Out back I used a Ford 9″ rear end from a Lincoln Versailles.  This gave me disc brakes in the rear as well as the front.  I flipped the stock leaf springs and C notched the frame.  The only mod to the rear end was to move the leaf perches out a little.  The Lincoln rear end is 58 inches wide I think.  This is a little too narrow for the TF truck.  It sits low enough that the calipers hit the bed.  I am working on making this work and it only hits if I really nail something.  Although, I would advise a wider rear end.  A wider rear end fixes this and the fact that your wheel selection will be more varied.  I used Chevy Rally wheels that were custom made.  16×8 with 2-1/4″ backspacing in the rear and 16×7 with 3″ backspacing up front.  If I had used a wider rear end, my wheel selection would have bee better and the CA made my wheels for about $360.  In my opinion, this setup rides a little stiff for me and the caliper issue is not acceptable.  I would like a wider rearend and maybe the coil overs & 4-link setup from Heidt’s or TCI.  My current setup is not as smooth a ride as the front end.

I know you didn’t inquire about this but I thought I would add some additional information on my drivetrain and my choices there.  I had a 1985 IROC Camaro that was totaled.  So, I took the Tuned Port Injected 305 and 700R4 tranny out of it and put it in my 56 TF.  Computer and all.  This gives me good mileage and performance.  I also used the steering column and the front calipers.  The overdrive tranny coupled with my 2.73 gears really helps on the highway. Low RPM, high gas mileage.  I had 3.70 gears but they tarted to howl.  So, I swapped the center section with another center section that I had from a different project (67 Mustang GT fastback).  It drives much smoother with the 2.73’s but not as snappy as the 3.70’s.  Another trade off to think about.  I have some pictures of the front end, engine and truck on Shutterfly.com if you want to take a look.

Information donated by George Perez

I’m right in the middle of installing RB’s Front Clip on my 55 TF. So far it has been great. I have it in position now and bolted in. It’s now ready for my friend (professional Welder) to weld in. The hardest part of the job so far was removing the rivets holding the Trans cross member in. I guess it was not that hard just time consuming. The Clip slid in with no problems bolted up with a little massaging.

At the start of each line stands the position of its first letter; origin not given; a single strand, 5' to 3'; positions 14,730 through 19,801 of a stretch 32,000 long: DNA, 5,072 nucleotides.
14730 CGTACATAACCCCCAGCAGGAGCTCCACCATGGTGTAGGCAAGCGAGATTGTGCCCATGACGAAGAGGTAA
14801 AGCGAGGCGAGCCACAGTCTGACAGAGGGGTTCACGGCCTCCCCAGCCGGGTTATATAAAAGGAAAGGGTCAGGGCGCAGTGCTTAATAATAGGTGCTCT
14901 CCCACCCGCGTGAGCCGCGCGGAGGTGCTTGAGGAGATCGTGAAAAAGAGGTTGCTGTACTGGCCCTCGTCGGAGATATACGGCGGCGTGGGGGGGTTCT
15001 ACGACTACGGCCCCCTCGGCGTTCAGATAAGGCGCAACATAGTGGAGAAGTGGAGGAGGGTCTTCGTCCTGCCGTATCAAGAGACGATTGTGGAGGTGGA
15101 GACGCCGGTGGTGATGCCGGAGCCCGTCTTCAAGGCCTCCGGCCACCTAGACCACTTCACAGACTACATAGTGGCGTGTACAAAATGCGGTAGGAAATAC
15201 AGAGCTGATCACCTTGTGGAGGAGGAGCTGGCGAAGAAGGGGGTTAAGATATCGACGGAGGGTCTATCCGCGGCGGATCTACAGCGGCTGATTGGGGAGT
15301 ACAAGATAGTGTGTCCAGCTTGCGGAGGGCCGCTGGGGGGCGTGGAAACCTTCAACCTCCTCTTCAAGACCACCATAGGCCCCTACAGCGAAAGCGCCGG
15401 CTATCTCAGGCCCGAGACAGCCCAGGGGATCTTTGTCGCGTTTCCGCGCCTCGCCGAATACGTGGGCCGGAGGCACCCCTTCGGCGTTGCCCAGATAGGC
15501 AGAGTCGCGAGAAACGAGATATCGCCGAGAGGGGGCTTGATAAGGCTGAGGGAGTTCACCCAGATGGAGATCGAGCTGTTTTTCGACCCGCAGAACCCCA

The directions tell you to install the front nose clip to check for alignment so I had to reassembly mine to make sure it all fit right. I went a little further and hung the arms & hubs ET. To make sure they were center in the fender well. I’m Very happy, everything line up perfectly. Hope to weld it up this weekend. As far as the rear end goes I’m not sure what will be a good fit either. I think the 60 inches is the magic number. I have heard that some where before. I will be running a stock 350 with a 700r trans. I too will be using the Truck as a fair weather driver and would like to take it on some long cross country trips. The stock rear end I think is 3.90 geared & I’m not sure if this would be a good match. I would like tochange it for the best fit and ride ET.

Information donated by Dave Williamson

I have a 58 3200 stepside … I put a 1980 Camaro subframe under it and went with a 1978 Camaro rear end.  This also keeps the track widths about the same.   I don’t remember the exact measurements but seems they were within 1 or 1 1/2 inches of the originals.  Now the truck also has positraction and disc brakes up front.

Information donated by Rick Wagner

Are you going to keep the six lug pattern or switch it to five lug?  The ford unit is really strong, but not necessary for a low h.p. engine or day to day driving. You can put a Camaro rear end under there and be just fine. Or you can put a truck axle under it and it will work too.  Either way you go you will have to modify the new axle to mount to you old springs. This will likely necessitate the cutting off of old spring perches and welding on some new ones after you have located the axle where you want it and set up the pinion angle. Although my truck is an AD truck I did this using a 68 truck rear end. It fit perfectly as far as the width was concerned. I did have to modify and relocate the perches to make it all fit the way I wanted it to. I can not speak for the front end mods you are referring to. Never done them. I did put a sub frame in a 49 truck though. Takes a lot of figuring and such but is not too hard in my book. You do need access to a cutting torch, arc welder and a mig for best results. An extra pair of hands to help would be a big plus too. Also a nice level concrete work area.

Information donated by Rick Coleman
Another IFS to consider is built by No Limit Engineering in California.  Check their website. I think their products are outstanding.  I have seen their products both on display at rod shows and installed on 55-59 trucks.  The unit is really handsome and built specifically for trucks.  They also make a slick rear-end 4-link mounting system.

Information donated by Rick Kellum

Check with nolimitengineering.net I bought one from them for a F-100 and it was easy to install. They have them for Chevy’s too. I haven’t finished so I don’t know how it will perform but I am confident it will do

great.  Anything else I can help you with just let me know.  Rick

Information donated by Kurt O